Neil Spring

The Burning House

""...has plenty of chilling moments to make sure you sleep with the lights on...""


It was a victimless crime. Estate agent Clara Jones is struggling to make a sale. With her abusive ex-husband on the brink of finding where she's hiding, she needs to make a commission soon or lose her chance to escape.

Boleskine House on the shores of Loch Ness has remained unsold for years, and Clara is sure that an 'innocent' fire will force the price down. But the perfect crime soon turns into the perfect nightmare: there was a witness, a stranger in the village, and he's not going to let Clara get away with it that easily.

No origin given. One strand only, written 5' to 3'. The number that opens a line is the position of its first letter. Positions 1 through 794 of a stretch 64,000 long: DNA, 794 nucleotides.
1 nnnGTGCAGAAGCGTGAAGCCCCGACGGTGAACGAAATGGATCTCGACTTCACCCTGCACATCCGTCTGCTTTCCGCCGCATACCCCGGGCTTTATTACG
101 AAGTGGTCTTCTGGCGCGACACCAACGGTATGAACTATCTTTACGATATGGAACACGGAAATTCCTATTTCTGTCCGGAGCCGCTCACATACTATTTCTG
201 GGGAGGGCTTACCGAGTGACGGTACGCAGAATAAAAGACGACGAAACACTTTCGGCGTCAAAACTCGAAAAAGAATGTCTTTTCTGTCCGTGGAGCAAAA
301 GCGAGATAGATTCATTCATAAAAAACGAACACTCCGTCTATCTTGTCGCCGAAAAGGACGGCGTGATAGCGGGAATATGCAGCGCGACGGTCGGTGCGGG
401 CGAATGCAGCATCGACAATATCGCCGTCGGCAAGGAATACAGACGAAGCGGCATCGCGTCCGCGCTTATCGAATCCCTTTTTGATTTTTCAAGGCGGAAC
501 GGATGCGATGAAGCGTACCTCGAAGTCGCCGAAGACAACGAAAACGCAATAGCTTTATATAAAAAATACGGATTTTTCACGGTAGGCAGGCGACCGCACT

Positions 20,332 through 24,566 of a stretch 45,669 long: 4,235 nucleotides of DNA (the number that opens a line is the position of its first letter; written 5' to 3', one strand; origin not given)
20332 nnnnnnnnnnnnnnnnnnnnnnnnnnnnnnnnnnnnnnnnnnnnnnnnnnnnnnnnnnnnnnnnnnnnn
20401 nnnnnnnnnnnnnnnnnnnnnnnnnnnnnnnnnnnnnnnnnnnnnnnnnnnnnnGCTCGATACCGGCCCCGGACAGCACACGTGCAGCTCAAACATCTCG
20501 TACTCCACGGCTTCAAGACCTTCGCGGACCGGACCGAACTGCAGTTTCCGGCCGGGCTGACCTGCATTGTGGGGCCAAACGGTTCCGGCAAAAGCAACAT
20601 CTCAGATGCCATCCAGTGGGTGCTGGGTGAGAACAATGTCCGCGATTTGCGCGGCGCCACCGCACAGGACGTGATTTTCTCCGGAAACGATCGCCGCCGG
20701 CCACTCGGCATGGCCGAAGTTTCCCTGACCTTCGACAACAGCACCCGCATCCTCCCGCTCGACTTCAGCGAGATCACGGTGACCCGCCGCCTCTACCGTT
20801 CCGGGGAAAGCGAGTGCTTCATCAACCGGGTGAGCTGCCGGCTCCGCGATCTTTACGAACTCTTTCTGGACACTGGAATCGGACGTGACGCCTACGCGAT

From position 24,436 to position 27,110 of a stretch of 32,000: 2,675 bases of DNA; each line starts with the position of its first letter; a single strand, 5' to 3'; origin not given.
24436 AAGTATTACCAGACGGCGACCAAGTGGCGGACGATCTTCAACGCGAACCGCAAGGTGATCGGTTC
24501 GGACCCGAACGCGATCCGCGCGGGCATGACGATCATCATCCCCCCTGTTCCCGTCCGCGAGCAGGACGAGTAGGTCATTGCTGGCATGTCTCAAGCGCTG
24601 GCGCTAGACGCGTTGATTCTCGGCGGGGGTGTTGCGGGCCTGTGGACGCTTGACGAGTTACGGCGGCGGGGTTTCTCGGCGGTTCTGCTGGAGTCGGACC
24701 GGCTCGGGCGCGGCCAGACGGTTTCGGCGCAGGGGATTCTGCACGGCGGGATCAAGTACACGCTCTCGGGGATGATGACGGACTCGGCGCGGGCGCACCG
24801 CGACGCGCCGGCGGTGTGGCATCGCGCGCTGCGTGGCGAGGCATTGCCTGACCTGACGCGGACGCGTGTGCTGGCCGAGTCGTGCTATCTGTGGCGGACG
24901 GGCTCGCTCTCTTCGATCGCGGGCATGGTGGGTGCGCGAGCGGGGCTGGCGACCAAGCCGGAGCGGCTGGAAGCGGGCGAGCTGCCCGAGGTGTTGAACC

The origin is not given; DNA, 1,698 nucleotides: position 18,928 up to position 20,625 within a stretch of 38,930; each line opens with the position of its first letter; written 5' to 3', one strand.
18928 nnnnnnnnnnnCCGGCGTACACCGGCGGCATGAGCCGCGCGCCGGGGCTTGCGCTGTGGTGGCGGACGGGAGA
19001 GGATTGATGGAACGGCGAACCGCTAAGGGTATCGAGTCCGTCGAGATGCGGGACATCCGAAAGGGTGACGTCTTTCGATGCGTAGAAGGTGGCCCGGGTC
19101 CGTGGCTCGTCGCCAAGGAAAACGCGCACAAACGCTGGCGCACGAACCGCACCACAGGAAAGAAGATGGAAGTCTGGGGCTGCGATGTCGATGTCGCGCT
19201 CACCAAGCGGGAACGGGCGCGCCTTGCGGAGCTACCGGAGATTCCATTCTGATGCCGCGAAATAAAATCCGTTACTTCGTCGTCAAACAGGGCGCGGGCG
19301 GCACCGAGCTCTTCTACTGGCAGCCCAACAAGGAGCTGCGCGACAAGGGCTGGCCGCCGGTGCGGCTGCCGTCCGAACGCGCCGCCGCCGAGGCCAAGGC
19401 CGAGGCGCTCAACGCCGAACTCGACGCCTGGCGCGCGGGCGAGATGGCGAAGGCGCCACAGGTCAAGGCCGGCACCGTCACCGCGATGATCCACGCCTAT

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Neil Spring's three previous novels have been bestselling, and genuinely frightening, ghost stories. This fourth novel sees Spring move into supernatural thriller territory, and it has plenty of chilling moments to make sure you sleep with the lights on, and it may be a while before you set foot in a butcher's shop again. The true story of Boleskine House at Loch Ness is the basis of the story and Neil has used the history of the house and the famous legend of the Loch to create a cast of characters whose lives are shaped by superstition, the unexplained and a hope for something otherworldly to tell a truly terrifying story of the lengths people are prepared to go to stay alive. Protagonist, Clara Jones, is a damaged woman who has suffered immensely at the hands of her violent husband. She has escaped London for Scotland in the hope of a fresh start. Unfortunately, her nightmares continue when she meets the charismatic new owner of Boleskine House. We're rooting for Clara from the very beginning and Spring drops hints that despite her despair, there is a sense she is not defeated. She's a strong, gutsy woman with plenty of fight in her. One of the things I love about Neil's writing is that he's not afraid to take risks and he doesn't hold back when it comes to killing off a likeable character or throw in something most bizarre and outlandish that, in the hands of a lesser writer, would be poorly executed and descend into melodrama. Spring knows his audience. He's an intelligent writer and he respects the reader to know that knowledge is power and everything has an explanation, no matter how strange the situation. 'The Burning House' is a page turner of a thriller and there are some wonderfully written set pieces that will have you reading long into the night. The finale is a dramatic, visual and unpredictable affair. This is crying out for a big screen adaptation. If you have yet to read any of Neil Spring's novels, start with this one, then read his others. His style of prose puts him up there with James Herbert and Stephen King.

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